Achieving Scale in the US: A View from the Construction and Real Estate Sectors

Highlight / Report / 18-06-2013 / United States / English
Authors: GBPN

An EIU survey commissioned by the GBPN in collaboration with IMT about the U.S. real estate and construction executives's opinion of energy efficiency in the building sector.

Downloads

PDF icon 01. EIU_US_Highlights.pdf

Related News

Report Bundle

Achieving Scale in Energy-efficient Buildings in US: A View from the Construction and Real Estate Sectors

Other Formats of this Report

Knowledge Pyramid
10 Steps To Twitter - Step: 110 Steps To Twitter - Step: 210 Steps To Twitter - Step: 310 Steps To Twitter - Step: 410 Steps To Twitter - Step: 510 Steps To Twitter - Step: 610 Steps To Twitter - Step: 710 Steps To Twitter - Step: 810 Steps To Twitter - Step: 910 Steps To Twitter - Step: 10

Glossary

Deep Refurbishment or Deep Energy Refurbishment means to bring something back from a state of reduced efficiency to a better state with ‘deep’ indicating a very substantial improvement of the energy use. [Source: GBPN, 2012]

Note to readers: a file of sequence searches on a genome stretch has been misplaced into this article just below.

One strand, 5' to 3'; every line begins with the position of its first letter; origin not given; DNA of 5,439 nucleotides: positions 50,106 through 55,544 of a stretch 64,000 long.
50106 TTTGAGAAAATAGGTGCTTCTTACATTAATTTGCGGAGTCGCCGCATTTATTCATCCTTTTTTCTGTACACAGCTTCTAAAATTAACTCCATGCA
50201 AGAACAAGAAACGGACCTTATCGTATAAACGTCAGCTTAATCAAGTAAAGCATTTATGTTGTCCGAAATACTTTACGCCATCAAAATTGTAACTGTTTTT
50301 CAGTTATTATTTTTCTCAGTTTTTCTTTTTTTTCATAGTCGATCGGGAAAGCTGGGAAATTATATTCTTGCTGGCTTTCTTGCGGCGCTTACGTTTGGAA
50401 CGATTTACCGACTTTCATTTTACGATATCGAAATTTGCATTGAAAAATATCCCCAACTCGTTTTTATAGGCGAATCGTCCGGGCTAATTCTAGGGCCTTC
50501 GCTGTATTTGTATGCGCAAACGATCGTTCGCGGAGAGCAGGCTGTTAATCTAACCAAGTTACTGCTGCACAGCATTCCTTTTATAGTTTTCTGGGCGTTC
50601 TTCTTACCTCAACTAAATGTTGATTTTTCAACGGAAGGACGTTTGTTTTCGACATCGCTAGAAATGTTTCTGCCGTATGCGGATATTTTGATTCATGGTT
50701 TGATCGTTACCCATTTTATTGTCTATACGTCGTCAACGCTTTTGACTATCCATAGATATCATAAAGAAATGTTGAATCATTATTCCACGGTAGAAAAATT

Deep Renovation or Deep Energy Renovation is a term for a building renovation that captures the full economic energy efficiency potential of improvements. This typically includes a focus on the building shell of existing buildings in order to achieve very high-energy performance. The renovated building consumes 75% less primary energy compared to the status of the existing building before the renovation. The energy consumption after renovation for heating, cooling, ventilation, hot water and lighting, is less than 60 kWh/m2/yr. (Definition often used in Europe) [Source: GBPN, 2012]

The calculated or measured amount of energy needed to meet the energy demand associated with a typical use of the buildings, which includes inter alia, energy used for heating, cooling, ventilation, hot water and lighting (EU). [Source: EPBD recast, 2010/31/EU]

No definition